Anglo American’s five strategic objectives on mining safety

5 December 2018 (Last Updated July 26th, 2019 10:43)

As part of an ongoing series produced in association with Carroll Technologies examining health and safety best practise and innovation at mining and industrial sites, Mike Parker, head of safety, operational risk and assurance at Anglo American, discusses how technology has - and will continue to - transform operational safety, but that, often, it too comes with its own risks.

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Anglo American’s five strategic objectives on mining safety
Mike Parker of Anglo American

Anglo American is one of the world’s biggest mining companies, with over 50 globally dispersed operating entities and a 100,000-strong workforce engaged in exploration, mining, processing, transport, and marketing of bulk commodities, base and precious metals and diamonds.

Mike Parker – a safety and environmental professional with over thirty years of international experience in the energy, oil and gas, nuclear, and extractive industries – has been in charge of overseeing safety, risk, and assurance activities across the company for over three- years. This article was produced in association with Carroll Technologies Group.

What is your approach to managing health and safety training and best practice within Anglo American?

Mike Parker (MP): Our approach involves five strategic imperatives: passionate leadership, resilient management systems, effective risk management, rapid organisational learning, and an engaged workforce.

Our leaders openly and visibly demonstrate an unrelenting commitment to safety; hazards are proactively identified and risk-assessed and managed on an on-going basis.

Training and development is largely managed through a Learning Management System. And we are currently exploring the use of an artificial intelligence knowledge cloud to facilitate continuous personalised learning. We have found the platform is exceptional for sharing learnings and best practices amongst interested professionals.

Furthermore, knowledge and best practice are also shared during our Global Safety Forum collaboration sessions, and amongst operational general managers during CEO High Potential Incident review meetings.

Overall, we seek to institutionalise this information, by agreeing on global actions and tracking progress against these actions, using our Action Tracking module within our SHE information management system.

In your opinion, what developments have had the biggest impact on mine safety?

MP: From my perspective, two items stand out. First, the movement away from traditional and manually intensive mining to conventional or more mechanised mining.  Although the transition has brought about a new set of hazards and risks, which require active management, no one can question the safety gains.

The second is a shift in culture.  Historically, safety and productivity were viewed as competing objectives, and safety incidents were considered to be the fault of an individual.  Now, safety and productivity are complimentary, and we have a much broader view of incident causation, where root causes are considered to be at the organisational level.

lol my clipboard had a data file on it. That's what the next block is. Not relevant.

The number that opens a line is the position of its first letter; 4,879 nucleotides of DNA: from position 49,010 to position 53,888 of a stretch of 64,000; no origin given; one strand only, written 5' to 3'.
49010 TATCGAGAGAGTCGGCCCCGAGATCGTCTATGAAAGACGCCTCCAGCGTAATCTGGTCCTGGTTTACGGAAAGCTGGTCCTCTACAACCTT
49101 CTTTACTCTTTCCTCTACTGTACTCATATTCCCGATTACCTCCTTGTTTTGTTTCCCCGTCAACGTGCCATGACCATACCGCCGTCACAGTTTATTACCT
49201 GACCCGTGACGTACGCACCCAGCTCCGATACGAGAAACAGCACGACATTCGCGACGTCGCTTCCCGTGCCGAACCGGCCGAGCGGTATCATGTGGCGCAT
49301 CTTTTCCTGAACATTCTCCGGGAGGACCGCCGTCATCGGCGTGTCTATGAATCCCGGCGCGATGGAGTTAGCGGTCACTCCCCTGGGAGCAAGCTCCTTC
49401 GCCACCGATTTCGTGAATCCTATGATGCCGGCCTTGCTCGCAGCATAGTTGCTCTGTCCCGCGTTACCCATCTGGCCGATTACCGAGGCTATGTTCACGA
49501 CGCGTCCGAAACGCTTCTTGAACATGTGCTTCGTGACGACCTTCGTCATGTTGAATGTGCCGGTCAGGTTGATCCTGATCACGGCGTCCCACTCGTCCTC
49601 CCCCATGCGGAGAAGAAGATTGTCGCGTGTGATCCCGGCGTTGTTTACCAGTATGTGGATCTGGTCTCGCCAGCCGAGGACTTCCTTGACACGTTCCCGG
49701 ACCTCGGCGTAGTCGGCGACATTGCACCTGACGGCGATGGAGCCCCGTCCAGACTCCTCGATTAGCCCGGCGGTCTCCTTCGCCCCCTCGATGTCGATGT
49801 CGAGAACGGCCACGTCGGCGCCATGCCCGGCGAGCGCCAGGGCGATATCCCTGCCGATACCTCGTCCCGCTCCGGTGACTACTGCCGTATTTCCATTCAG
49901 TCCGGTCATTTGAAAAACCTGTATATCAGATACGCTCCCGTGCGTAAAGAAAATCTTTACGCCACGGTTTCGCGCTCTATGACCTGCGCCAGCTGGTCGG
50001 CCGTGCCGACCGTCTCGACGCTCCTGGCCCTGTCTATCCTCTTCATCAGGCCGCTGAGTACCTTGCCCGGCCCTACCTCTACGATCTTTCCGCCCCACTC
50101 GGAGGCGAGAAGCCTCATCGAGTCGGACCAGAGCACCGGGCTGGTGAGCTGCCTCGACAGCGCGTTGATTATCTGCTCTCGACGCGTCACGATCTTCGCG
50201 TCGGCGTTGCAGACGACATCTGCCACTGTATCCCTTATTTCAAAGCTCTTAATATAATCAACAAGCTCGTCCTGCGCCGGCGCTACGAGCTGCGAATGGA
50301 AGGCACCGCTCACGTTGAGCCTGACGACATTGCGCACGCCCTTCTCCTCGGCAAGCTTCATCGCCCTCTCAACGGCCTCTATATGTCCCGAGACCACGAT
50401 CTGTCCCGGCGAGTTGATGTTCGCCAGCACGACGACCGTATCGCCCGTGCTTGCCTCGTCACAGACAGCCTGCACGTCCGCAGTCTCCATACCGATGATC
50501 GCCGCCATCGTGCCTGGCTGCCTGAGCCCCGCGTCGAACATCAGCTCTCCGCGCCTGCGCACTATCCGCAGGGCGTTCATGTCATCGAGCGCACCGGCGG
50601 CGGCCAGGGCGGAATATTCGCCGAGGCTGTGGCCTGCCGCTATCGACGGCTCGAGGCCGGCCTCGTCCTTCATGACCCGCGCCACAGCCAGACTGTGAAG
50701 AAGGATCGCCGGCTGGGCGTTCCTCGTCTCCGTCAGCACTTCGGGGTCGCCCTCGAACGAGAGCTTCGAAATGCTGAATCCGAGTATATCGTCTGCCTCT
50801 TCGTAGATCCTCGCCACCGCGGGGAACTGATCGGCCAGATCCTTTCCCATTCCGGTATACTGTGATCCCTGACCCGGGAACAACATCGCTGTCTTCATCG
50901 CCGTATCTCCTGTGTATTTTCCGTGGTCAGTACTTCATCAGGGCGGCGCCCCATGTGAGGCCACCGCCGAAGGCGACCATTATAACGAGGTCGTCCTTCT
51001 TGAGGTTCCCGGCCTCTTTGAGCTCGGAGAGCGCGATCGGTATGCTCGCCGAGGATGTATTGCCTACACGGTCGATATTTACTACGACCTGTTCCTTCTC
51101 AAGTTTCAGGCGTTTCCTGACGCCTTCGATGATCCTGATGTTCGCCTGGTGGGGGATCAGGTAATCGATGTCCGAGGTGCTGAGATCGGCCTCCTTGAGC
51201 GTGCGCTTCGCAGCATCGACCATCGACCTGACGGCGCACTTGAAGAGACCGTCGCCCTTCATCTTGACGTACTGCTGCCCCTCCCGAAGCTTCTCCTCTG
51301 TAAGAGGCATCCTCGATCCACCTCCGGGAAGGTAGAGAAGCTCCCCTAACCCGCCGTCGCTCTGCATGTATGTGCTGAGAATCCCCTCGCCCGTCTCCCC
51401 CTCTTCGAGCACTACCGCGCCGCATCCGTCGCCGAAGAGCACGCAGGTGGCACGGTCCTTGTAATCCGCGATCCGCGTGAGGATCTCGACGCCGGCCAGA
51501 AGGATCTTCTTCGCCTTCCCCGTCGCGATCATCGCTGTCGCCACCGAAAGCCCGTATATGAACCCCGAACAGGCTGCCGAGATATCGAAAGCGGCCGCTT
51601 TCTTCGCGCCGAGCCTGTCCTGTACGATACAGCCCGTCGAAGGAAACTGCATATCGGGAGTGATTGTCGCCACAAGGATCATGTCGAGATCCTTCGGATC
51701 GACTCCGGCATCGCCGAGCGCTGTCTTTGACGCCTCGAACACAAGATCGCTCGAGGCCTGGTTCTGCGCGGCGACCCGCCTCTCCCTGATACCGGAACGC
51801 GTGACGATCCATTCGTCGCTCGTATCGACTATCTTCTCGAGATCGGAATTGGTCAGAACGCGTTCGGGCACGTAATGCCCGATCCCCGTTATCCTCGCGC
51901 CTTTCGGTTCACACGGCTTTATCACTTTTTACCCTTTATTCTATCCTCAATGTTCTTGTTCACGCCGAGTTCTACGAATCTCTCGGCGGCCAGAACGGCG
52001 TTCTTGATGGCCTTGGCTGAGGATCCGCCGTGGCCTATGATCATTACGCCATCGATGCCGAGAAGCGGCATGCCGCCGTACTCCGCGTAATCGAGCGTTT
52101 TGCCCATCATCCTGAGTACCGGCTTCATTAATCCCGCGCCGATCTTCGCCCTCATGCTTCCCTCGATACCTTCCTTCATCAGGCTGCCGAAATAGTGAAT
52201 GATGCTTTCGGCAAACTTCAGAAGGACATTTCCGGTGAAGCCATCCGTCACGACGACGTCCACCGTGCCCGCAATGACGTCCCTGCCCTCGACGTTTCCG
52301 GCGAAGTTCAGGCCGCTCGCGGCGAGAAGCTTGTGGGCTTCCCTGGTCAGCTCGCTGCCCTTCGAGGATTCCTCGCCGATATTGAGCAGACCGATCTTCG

What new threats have arisen in recent years that are tough to tackle? 

MP: Technological advancements and innovation, among other things, have made mines safer. However, with them come new hazards and risks.  These include a potential material risk related to governance of electronic control logic and cognitive fatigue.

For example, consider programmable logic controllers, a relatively simple technology used to control everything from haul trucks and conveyors to processing plants and winding house drive motors.  One erroneous dual in-line package switch setting or an undocumented or flawed logic change could be catastrophic.

Also, given how highly-automated operations now are, cognitive overload and the fatigue of control room operators is another potential emerging concern.  We do have systems, processes, and procedures in place to manage these risks, but – as with all safety related matters – they can keep you up at night.

How often do you assess your processes and equipment and look to invest in new ones?

MP: Operations, processes, and equipment are continuously assessed and evaluated.  If a need is identified, it is immediately addressed or planned for in our CAPEX budgeting process.

In terms of future and new developments to make mines safer, advancing technology – coupled with data analytics, machine learning, and artificial intelligence – will, I believe, have a major impact on safety.  I’m looking forward to the “Intelligent Mine” which, for Anglo American, is not in the too distant future.

What are Anglo American’s plans for improving safety going forward?

MP: For us, we are taking a more strategic approach.  We are focused on unconditional safety; engaging all employees in every discipline to become the best safety leader they can. As well as ensuring we have robust, higher-order control strategies in place for all fatal risks.

We are aligning our reward and performance management programs to ensure we have no unintended consequences, so work is properly planned and executed. We also aim to continuously build organisational capability in safety leadership and risk management.

Mining Technology’s Mining Safety content is supported by USA mining safety specialists Carroll Technologies Group.